Thesis Defense by Arturo Ortiz on March 11th
Space Studies Master’s student, Art Ortiz, will defend his thesis as follows. Please mark your calendar and show your support by attending.
When: Wednesday, March 11th at 3:00 p.m. (Central time)
Where: Ryan Hall, Room 111
Title: Radiation Shielding Approaches for Planetary Surface Exploration: A Mars Case Study for UND Concepts
About the Topic: Surface stays on Mars may expose astronauts to high radiation doses from solar flares and galactic cosmic radiation. Calculations were done to assess the radiation shielding effectiveness of planetary surface exploration concepts (geological surveys scenarios) developed by UND Space Studies: the Inflatable Lunar-Martian Habitat (ILMH), Pressurized Electric Rover (PER), and prototype Mars space suits. Computational analyses were performed using the NASA Langley HZETRN and NUCFRG3 radiation computer codes with ray-by-ray transport through three-dimensional shielding thickness distributions. A minimal scenario entails exploration below 4 km elevation, with a major solar flare occurring while the astronaut is inside a lightly shielded ILMH deployed at 0 km elevation. An intermediate scenario entails the same conditions, but with the solar flare occurring while the astronaut is performing extravehicular activity (EVA) at 4 km elevation. In an extreme scenario, the solar flare occurs while the astronaut is performing EVA between 24 and 30 km elevation. Total Earth year exposure under the three scenarios is 270, 337, and 1196 mSv, respectively, with the threshold for acute radiation syndrome exceeded under the extreme scenario. Some versions of additional shielding structures and materials are suggested to minimize astronaut exposure to ionizing radiation during Mars surface stays. The PER and space suit provide little protection from solar flares under any reasonable shielding, which drives a need to formulate alternative, more detailed radiation protection strategies for extended surface roving and EVA on Mars.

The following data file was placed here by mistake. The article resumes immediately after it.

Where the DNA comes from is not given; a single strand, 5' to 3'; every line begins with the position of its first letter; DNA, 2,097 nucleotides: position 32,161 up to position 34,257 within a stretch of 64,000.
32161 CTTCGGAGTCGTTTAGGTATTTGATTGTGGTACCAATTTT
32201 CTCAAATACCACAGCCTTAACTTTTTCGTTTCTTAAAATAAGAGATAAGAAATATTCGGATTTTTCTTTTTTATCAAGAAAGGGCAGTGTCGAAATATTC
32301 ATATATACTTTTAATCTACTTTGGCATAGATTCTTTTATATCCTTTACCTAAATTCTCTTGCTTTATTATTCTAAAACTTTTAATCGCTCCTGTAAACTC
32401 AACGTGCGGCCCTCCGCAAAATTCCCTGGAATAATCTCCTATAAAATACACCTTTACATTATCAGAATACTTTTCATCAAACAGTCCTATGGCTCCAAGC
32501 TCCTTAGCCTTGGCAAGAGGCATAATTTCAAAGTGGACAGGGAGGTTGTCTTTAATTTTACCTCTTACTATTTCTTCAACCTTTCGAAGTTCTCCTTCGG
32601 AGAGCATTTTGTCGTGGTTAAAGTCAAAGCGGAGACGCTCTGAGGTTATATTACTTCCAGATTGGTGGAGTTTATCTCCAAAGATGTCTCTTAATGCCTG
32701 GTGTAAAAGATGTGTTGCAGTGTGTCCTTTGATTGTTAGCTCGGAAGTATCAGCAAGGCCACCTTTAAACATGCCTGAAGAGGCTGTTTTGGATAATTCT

BIO: Arturo earned a B.S. in Physics from the University of Puerto Rico (Rio Piedras) in 1978, a B.S. in Aeronautical Engineering from the Air Force Institute of Technology in 1983, and an M.S. in Physics from the California State University (Northridge) in 1998. As an Air Force officer, he worked in solid rocket propulsion and space surveillance, and served as an Air Force Space Command instructor for missile warning crews. As a civilian engineer, he worked in testing of Tomahawk cruise missiles, testing of the RS-68 rocket engine for the Delta IV space launch vehicle, and flight testing of the X-43A, C-17A, C-130J, and C-5M aircraft. He taught physics as adjunct faculty for Embry-Riddle Aeronautical University, and space systems management for Webster University. Retired after 33 years of military and civil service, he is pursuing an M.S. in Space Studies as a first step toward a new career of research and teaching in the space sciences.
******Those unable to attend in person may view the live webcast******
1) A live webcast which includes PowerPoint slides will be available here. Please note: this option is currently not operational on portable devices/tablets.
2) A simple live webcast is also available here
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